NEWS RELEASE SUMMARY – June 15, 2020
SAN DIEGO – Today, U.S. Attorney Robert S. Brewer, Jr. joined Attorney General William P. Barr and the entire Department of Justice in observing the 15th Annual World Elder Abuse Awareness Day. The Department echoes voices around the world condemning elder abuse, neglect and exploitation.
The COVID-19 pandemic has created unprecedented challenges for our country and the world, but among those most severely affected by the threat of the novel virus are our senior citizens. During this time when seniors are most vulnerable and isolated from their families and loved ones by social distancing and quarantine restrictions, bad actors have immediately exploited this international tragedy to prey on the elderly through a whole host of scam and fraud schemes. As the world takes this day to remember the elderly during these uncertain times, the Department of Justice remains relentlessly committed, through its department-wide Elder Justice Initiative, to prevent and prosecute fraud on America’s seniors.
The Department is aggressively prosecuting fraudsters exploiting the Covid-19 pandemic and targeting seniors offering them fake testing kits and fraudulent claims of assistance in obtaining stimulus and Paycheck Protection Program Funds.
“On this day dedicated to recognizing our seniors, the Department of Justice sends a strong message that we are continuing our ongoing fight to keep seniors safe from elder abuse and exploitation. Our district’s federal prosecutors recently joined AARP in holding a virtual town hall for seniors, to ensure that they are not defrauded of their hard-earned and sometimes limited resources on false claims of non-existent COVID-19 cures,” said U.S. Attorney Robert S. Brewer. “With AARP’s collaboration, we successfully directed more than 4,500 listeners to best practices and available resources.”
Attorney General Barr has declared “Prevention and Disruption of Transnational Elder Fraud” to be an Agency Priority Goal, making it one of the Department’s four top priorities. The Southern District of California has brought federal charges targeting elder fraud, including the successful prosecution of Samuel Davalos Jr., who was sentenced in November 2019 to 18 months in prison after admitting to embezzling $117,305 from vulnerable older account holders at the Point Loma Credit Union where he worked as a teller. Davalos, 28, pleaded guilty last year to one count of bank fraud, acknowledging that from July 2017 to March 2019, he used his account access to defraud the credit union and its members by processing unauthorized withdrawals from members’ accounts, even creating unauthorized checks and other instruments paid to himself and his accomplices. Significantly, Davalos admitted that he purposely selected older members of the credit union as his victims because he believed they were less likely to notice the stolen funds.
The Department is conducting significant outreach to ensure that seniors recognize and report fraud and have prioritized the resulting investigations. Major strides have already been made to that end, including:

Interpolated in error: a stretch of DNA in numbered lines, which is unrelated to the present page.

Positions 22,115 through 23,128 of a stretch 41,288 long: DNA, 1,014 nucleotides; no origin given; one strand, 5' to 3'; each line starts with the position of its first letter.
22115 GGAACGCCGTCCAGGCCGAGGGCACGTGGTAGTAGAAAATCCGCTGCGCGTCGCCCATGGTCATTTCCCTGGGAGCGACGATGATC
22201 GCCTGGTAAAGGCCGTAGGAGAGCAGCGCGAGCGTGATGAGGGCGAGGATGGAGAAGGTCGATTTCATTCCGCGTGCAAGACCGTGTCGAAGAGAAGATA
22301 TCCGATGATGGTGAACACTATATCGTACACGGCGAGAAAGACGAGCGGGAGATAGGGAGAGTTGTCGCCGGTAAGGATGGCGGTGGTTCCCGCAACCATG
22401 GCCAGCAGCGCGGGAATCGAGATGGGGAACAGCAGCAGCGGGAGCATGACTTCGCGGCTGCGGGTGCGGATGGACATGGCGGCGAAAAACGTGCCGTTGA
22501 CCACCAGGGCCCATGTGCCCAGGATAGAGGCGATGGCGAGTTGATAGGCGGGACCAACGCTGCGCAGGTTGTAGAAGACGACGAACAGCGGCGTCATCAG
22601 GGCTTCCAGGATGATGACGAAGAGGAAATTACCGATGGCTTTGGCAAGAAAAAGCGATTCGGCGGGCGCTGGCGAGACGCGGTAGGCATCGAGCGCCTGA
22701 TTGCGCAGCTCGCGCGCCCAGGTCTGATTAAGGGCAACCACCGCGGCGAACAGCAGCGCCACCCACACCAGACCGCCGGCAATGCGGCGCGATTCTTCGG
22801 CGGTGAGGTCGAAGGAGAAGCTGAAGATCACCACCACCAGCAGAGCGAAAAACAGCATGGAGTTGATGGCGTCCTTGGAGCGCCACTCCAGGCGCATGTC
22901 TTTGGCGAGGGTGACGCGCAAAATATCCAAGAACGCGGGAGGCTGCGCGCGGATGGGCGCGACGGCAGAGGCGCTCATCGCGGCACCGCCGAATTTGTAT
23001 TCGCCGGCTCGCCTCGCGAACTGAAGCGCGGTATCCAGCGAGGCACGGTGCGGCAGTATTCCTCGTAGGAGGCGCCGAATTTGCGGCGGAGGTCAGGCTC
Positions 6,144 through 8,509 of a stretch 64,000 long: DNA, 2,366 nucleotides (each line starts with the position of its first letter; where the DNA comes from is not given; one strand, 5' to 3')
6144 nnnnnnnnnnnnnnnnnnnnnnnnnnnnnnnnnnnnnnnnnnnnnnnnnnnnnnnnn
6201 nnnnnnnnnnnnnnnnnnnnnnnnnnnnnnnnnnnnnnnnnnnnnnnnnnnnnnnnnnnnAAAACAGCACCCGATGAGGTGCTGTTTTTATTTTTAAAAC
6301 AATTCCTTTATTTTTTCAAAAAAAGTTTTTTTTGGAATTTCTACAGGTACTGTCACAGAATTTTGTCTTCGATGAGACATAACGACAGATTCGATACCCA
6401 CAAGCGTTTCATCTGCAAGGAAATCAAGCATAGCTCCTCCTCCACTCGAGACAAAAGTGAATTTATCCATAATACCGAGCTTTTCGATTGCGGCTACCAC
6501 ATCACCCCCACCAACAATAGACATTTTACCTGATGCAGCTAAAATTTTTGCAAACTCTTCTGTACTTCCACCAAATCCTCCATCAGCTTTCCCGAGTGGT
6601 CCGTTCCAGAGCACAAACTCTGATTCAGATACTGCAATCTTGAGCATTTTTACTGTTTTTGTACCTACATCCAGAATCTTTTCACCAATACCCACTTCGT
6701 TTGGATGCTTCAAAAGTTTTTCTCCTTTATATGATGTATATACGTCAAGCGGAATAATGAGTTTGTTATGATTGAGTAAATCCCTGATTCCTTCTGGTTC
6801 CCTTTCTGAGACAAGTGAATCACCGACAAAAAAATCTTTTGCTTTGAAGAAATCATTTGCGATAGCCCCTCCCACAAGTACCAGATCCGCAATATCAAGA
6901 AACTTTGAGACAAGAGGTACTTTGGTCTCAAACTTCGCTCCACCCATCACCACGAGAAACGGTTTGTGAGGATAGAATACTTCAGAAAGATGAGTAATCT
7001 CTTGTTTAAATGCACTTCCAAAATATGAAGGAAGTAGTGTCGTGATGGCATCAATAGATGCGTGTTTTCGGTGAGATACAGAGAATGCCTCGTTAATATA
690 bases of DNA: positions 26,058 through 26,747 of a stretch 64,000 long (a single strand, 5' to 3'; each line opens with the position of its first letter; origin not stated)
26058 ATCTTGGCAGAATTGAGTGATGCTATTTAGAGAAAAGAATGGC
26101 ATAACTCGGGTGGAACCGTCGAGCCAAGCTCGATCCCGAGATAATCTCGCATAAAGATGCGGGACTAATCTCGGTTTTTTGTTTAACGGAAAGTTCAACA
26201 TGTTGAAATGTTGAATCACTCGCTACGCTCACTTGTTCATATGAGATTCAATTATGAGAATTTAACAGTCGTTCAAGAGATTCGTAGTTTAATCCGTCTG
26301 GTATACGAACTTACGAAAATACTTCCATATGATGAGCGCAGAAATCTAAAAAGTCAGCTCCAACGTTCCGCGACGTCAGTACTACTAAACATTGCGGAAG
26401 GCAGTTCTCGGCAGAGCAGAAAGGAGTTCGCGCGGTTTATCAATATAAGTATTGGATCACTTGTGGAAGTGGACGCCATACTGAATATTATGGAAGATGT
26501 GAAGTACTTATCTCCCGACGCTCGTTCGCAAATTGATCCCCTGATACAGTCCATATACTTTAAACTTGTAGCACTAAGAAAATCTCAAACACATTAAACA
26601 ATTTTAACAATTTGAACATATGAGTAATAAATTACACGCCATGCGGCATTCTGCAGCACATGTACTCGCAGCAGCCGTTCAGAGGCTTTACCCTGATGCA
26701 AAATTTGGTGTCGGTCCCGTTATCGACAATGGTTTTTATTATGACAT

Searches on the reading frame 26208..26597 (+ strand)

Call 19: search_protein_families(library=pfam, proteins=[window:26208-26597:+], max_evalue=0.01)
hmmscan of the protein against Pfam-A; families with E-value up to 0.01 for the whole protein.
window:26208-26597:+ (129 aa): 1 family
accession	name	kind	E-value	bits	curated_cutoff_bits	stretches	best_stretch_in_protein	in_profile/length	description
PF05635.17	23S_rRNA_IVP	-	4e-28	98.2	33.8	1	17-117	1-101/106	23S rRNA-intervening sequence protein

• National Elder Fraud Hotline: 833-FRAUD-11
Earlier this year Attorney General Barr launched a National Elder Fraud Hotline. Staffed by experienced case managers who provide personalized support to callers, the hotline serves to assist elders and caretakers who believe they have been a victim of fraud by reporting and providing appropriate services.
• Transnational Elder Fraud Strike Force: Established in June 2019 to combat foreign elder fraud schemes, the Strike Force is composed of the Department’s Consumer Protection Branch and six U.S. Attorneys’ Offices along with FBI special agents, Postal Inspectors, and numerous other law enforcement personnel. Since its inception, prosecutors in Strike Force districts brought cases against more than 140 defendants.
• Annual Elder Justice Sweep: In March of this year, the Attorney General announced the largest coordinated sweep of elder fraud cases in department history. The Department, together with every U.S. Attorney’s office, charged more than 400 defendants who collectively caused over $1 billion in loss through fraud schemes that largely affected seniors.
• Money Mule Initiative: Since October 2018, the Department and its law enforcement partners began a concentrated effort across the country and around the world to disrupt, investigate, and prosecute money mule activity used to facilitate fraud schemes, especially those victimizing senior citizens. In 2019 actions were taken to halt the conduct of more than 600 domestic money mules, exceeding a similar effort against approximately 400 mules in the previous year. (Money mules are individuals who assist fraud schemes by receiving money from victims, many of them elderly, and forwarding proceeds to foreign-based perpetrators. While the fraud schemes vary greatly, they include imposters who call would-be victims claiming to represent some official entity such as the IRS or even a personal acquaintance such as the would-be victim’s grandchild. Scams are also conducted via email, with scammers trying to lure would-be victims to provide personal information, perhaps by claiming they have won prizes. In all cases, the end goal is to bilk unsuspecting victims of money.)
• Holding foreign-based perpetrators and those that flee the United States accountable: Transnational criminal organizations are targeting our elder population in schemes including mass mailing fraud, grandparent scams, romance scams, lottery and sweepstakes scams, IRS and Social Security Administration imposter scams, and technical-support scams.
For more information on enforcement actions, training and resources, research, and victim services, please visit www.justice.gov/elderjustice.